WordPress on Nginx, Part 2: vhost, MySQL & APC Configurations What good a website with a “Welcome to nginx” note? That’s where we left last time. My primary reference for this Apache to Nginx migration was this article — in fact, my configs are more or less a copy-paste from this guide. For your convenience I’ll just repeat the steps here… Configuring the Nginx vhost Since it’s always nice to save a backup of the original default config files before we make any changes — because it’s easy to roll back to the reference point and troubleshoot when something goes wrong — we move the original nginx.conf file as follows: Then create a new /etc/nginx/nginx.conf file and insert the following text in it: The worker_processes 1 directive above is of special importance here. Second, if you notice, the nginx.conf above doesn’t have any WordPress specific configs yet. This second directory is where we’ll have our vhost configs, while in the former we’ll simply have individual vhost configs files’ symlinks. Remember the “Welcome to nginx!” With that done. All good.
Network Tuning and Performance Guide Home RSS Search November 12, 2013 Many of today's desktop systems and servers come with on board gigabit network controllers. After some simple speeds tests you will soon find out that you are not be able to transfer data over the network much faster than you did with a 100MB link. There are many factors which affect network performance including hardware, operating systems and network stack options. It is important to remember that you can not expect to reach gigabit speeds using slow hardware or an unoptimized firewall rule set. Hardware No matter what operating system you choose, the machine you run on will determine the theoretical speed limit you can expect to achieve. In terms of a firewall or bridge we are looking to move data through the system as fast as possible. The quality of a network card is key to high though put. A gigabit network controller built on board using the CPU will slow the entire system down. Not to say that all on-board chip sets are bad. Yes.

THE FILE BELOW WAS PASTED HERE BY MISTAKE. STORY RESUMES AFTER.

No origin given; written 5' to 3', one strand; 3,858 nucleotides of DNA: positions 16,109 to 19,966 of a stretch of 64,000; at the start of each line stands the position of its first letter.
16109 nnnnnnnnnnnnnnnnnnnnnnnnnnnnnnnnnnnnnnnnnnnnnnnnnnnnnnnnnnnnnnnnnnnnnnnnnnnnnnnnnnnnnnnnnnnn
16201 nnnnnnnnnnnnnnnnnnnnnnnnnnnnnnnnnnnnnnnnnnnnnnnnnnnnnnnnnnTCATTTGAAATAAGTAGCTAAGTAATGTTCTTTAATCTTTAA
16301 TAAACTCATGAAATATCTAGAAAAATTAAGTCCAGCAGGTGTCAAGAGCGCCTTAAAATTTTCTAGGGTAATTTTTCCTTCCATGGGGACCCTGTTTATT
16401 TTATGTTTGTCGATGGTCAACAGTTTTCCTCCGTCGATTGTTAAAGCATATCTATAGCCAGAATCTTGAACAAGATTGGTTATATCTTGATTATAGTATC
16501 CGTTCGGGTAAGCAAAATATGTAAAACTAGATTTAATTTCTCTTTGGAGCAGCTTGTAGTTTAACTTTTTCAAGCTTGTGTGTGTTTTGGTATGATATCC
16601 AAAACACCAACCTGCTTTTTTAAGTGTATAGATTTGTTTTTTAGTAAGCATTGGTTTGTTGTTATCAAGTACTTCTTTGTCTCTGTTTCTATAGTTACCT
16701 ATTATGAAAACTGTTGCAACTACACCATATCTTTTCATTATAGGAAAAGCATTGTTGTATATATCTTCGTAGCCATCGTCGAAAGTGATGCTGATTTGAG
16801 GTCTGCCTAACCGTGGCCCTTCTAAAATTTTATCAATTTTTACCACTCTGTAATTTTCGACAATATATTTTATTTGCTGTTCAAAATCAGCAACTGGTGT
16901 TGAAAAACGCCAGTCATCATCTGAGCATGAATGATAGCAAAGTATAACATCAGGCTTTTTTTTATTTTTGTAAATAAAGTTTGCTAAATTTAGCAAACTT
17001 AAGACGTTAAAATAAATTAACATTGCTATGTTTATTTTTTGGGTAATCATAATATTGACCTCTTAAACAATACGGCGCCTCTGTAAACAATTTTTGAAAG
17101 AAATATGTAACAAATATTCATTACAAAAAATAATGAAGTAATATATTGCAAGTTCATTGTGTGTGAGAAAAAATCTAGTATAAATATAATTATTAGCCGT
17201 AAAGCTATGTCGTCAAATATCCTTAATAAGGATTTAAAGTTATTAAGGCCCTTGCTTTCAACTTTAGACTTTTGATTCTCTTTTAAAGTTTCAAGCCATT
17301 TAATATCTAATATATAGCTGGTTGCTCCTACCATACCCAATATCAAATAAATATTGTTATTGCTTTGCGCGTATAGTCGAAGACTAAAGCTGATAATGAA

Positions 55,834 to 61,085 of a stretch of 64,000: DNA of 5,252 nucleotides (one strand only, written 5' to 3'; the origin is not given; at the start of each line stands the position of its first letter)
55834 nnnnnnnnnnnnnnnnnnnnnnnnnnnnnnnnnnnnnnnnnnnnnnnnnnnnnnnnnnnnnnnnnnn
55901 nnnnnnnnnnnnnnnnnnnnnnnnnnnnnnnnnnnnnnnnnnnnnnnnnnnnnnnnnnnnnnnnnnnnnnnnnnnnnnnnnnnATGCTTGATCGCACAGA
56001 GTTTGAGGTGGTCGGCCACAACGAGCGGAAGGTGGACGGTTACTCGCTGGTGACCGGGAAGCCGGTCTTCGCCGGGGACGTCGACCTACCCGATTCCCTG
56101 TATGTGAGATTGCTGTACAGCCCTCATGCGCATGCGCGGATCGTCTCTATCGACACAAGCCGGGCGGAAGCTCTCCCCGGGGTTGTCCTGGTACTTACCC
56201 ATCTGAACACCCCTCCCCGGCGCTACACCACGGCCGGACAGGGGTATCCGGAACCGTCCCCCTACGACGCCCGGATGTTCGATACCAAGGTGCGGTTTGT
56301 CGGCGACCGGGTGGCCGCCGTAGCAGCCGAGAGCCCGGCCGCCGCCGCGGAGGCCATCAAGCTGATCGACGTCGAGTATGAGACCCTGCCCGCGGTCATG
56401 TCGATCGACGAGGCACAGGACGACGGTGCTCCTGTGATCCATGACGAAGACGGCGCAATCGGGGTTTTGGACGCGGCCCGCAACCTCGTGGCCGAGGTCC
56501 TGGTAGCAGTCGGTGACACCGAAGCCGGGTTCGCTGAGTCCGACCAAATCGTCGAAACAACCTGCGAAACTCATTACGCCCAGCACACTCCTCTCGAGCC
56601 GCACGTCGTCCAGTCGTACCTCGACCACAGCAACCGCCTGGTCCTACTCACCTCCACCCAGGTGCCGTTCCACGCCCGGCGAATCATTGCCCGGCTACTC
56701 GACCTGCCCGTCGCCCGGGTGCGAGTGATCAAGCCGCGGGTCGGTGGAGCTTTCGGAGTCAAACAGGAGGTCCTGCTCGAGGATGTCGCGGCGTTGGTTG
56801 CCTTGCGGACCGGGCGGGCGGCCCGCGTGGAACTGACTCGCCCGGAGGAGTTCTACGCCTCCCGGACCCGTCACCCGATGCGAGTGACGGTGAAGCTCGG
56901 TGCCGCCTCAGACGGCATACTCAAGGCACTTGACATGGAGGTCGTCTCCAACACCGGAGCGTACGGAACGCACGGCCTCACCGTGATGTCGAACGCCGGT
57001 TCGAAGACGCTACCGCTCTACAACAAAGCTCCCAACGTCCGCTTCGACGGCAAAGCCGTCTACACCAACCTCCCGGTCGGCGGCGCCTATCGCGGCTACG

Nginx Support Enables Massive Web Application Scaling Your web applications need to scale, especially during demanding traffic events. Nginx is a high-performance web server and reverse proxy that can help you do that. Today, we are extending our Managed Cloud Fanatical Support to include the installation, troubleshooting, patching and performance tuning of Nginx. Specifics of what is supported can be found in the Knowledge Center article about Cloud Servers with Managed Service Level – Spheres of Support . At its heart, Nginx is a web server, a very fast web server! There are three common use-cases where Nginx really stands out, and your Managed Cloud Support Team can help implement for you: As a reverse proxy / cache in front of Apache As a reverse proxy /cache in front of an Application Server or Framework As a replacement for Apache and mod_php Nginx as a Reverse Proxy / Cache In Front of Apache As a Reverse Proxy /Cache in Front of an Application Server or Framework Nginx as a Replacement for Apache and mod_php Next Steps